Both of those claims may be true, but it’s still a rotten idea.  It falls into the same category as a raft of proposals, and sometimes actual policies, which try to regulate behaviour by using price as the main lever.  Policies of this type have often been favored by market economists, because the most basic economics courses tell us that the way to reduce demand is to raise the price until the market is cleared.  There have been loads of suggestions about policies where the same principle could be applied:  they include congestion charges, road pricing, charges for GPs, water metering, and charges for rubbish collection by weight.  (Often they go hand in hand with some kind of gee-whiz technology that just happens to be sold by the companies that are pressing for the policy, but that’s not the main issue here.)

The key objections to rationing by price are threefold.  First, the demand for any activity depends on the resources that people have, and the people whose behaviour are most likely to be affected are those on the lowest incomes.   Almost by definition, people on lower income have to be more sensitive to marginal cost than people on higher incomes can be –  and the introduction of a flat-rate levy takes far more from the incomes of lower paid workers than it does for higher paid workers.  It’s important to consider for any policy what the distributive implications are. Second, it’s essential to understand what the effect on behaviour might be, and changing the price of an activity is a blunt instrument.  Some substitutions may be desirable – such as cycling to work instead – but it can lead to people substituting different, less desirable  behaviours instead – for example, parking on residential streets instead, driving more and longer while looking for parking places, absenteeism or resignation.  Third, it may conflict with other policies – recruiting specialist staff such as nurses and teachers, encouraging people to take up work at a distance, getting people to take longer hours by flexible employment practices.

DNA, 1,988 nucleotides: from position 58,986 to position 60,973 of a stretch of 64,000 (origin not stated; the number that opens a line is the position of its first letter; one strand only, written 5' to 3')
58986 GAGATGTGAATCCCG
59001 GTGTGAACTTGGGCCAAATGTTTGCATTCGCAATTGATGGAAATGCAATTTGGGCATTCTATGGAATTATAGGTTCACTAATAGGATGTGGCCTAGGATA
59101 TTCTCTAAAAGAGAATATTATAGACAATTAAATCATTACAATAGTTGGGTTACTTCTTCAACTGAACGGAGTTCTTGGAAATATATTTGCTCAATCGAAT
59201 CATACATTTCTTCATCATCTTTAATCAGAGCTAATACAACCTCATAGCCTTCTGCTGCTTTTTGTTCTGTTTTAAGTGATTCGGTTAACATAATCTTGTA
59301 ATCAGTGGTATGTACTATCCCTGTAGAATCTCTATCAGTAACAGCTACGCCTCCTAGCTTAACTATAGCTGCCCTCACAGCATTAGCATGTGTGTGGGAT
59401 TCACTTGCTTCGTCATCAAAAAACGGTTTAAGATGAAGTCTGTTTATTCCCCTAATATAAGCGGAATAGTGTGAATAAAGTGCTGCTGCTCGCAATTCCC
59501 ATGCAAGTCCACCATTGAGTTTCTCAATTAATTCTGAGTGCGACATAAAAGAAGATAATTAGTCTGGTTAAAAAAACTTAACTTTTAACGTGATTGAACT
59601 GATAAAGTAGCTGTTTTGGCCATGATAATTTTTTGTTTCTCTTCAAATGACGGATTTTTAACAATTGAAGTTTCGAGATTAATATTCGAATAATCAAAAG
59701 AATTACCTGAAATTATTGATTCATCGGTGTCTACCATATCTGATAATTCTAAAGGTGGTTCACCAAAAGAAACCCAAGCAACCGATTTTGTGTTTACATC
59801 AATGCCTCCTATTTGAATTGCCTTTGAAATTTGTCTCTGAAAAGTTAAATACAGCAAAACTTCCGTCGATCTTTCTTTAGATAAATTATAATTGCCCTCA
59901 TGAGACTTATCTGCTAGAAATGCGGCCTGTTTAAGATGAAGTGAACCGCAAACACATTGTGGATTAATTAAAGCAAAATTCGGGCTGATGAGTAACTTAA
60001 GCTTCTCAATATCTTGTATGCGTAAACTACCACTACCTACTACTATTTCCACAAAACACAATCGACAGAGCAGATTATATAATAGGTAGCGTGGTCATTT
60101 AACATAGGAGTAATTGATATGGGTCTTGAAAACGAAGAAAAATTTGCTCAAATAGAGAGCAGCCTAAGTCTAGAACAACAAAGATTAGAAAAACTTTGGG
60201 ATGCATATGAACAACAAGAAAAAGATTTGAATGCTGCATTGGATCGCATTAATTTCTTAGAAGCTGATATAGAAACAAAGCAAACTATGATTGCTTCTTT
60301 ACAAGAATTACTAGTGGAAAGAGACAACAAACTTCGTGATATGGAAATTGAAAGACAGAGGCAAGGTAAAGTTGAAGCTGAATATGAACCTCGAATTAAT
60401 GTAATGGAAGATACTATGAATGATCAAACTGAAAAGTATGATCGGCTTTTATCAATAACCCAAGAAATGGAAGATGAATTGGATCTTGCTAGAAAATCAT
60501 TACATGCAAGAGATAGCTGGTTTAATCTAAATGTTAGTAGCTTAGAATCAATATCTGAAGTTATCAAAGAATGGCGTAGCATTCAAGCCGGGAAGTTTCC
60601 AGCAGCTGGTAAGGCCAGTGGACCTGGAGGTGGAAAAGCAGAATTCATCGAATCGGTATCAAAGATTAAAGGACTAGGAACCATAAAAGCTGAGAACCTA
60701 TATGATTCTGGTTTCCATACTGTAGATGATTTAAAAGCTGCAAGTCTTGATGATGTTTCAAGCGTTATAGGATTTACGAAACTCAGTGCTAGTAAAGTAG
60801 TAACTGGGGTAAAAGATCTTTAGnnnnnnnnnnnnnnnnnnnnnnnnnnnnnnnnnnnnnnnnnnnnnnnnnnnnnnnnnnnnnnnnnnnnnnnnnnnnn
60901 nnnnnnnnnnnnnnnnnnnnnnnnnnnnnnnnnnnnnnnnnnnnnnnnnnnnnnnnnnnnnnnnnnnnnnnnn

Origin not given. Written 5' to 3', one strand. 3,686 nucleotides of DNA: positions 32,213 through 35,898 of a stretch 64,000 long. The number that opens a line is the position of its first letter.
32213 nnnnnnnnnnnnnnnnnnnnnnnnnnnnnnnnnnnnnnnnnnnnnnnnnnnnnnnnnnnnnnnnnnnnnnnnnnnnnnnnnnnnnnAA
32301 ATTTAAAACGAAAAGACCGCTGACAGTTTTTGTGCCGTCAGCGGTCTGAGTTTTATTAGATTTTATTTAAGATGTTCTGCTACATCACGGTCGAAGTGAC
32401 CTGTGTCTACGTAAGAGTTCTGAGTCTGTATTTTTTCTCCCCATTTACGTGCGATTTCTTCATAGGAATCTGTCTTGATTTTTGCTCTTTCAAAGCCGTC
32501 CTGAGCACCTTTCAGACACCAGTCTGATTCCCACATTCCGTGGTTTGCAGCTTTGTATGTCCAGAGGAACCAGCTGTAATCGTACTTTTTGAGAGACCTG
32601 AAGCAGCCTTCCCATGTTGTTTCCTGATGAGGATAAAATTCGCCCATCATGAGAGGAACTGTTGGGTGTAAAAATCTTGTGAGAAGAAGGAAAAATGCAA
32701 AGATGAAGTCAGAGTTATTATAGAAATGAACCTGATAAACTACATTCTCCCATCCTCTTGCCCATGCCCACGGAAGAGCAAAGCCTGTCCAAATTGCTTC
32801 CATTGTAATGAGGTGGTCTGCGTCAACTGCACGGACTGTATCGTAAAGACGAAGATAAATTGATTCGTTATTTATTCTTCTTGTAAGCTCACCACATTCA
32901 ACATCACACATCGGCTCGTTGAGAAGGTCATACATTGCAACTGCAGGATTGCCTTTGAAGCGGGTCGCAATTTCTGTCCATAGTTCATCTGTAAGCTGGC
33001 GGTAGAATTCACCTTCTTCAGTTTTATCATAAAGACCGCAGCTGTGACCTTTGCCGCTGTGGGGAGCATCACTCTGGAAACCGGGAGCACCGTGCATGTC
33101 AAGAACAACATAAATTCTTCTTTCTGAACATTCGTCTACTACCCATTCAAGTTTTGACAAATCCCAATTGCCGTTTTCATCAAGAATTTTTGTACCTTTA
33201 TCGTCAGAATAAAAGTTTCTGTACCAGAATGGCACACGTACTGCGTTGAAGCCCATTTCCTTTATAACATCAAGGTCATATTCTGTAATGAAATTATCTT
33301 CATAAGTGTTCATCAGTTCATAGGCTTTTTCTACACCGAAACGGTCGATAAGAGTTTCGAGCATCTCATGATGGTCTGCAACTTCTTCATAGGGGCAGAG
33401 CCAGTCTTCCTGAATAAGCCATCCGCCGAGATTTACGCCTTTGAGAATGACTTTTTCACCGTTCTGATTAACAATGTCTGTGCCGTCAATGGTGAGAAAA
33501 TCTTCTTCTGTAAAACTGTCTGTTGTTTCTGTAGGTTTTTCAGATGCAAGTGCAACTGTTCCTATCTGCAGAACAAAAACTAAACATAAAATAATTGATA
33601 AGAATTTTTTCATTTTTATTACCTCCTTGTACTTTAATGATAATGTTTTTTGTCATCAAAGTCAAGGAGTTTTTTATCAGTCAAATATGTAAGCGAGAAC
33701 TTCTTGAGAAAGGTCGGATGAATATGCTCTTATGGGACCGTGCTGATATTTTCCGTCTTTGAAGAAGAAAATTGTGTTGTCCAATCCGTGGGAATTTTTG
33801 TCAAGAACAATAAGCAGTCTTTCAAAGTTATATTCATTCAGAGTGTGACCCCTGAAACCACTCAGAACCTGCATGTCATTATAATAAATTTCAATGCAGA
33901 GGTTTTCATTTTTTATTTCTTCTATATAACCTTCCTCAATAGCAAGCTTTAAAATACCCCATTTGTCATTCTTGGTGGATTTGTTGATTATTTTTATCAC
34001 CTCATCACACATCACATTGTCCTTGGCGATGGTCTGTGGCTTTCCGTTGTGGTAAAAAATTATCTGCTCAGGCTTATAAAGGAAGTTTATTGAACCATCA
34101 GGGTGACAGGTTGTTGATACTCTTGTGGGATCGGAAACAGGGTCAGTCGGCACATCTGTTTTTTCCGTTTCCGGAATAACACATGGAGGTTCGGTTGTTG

I’ve argued before on this blog that there is a wide range of rationing measures, and rationing by price is markedly inferior to some of the alternatives.  None of that means that rationing by price is never appropriate – there may be exceptions (reducing the demand for cigarettes by price could be one) – but it does mean that it’s hard to justify, and there are usually better ways to achieve the ends.   Before penalising people for turning up to work, try some of the alternatives: encouraging collective transport such as employer-funded buses; provide rail season tickets and bus passes; tilt the balance towards remote working; tie site development planning to transport provision.  It’s odd to see the Green Party advocating a set of market-driven measures that would sit more comfortably with the Institute for Economic Affairs than they do with the people-centred economic policies that the Greens claim to support.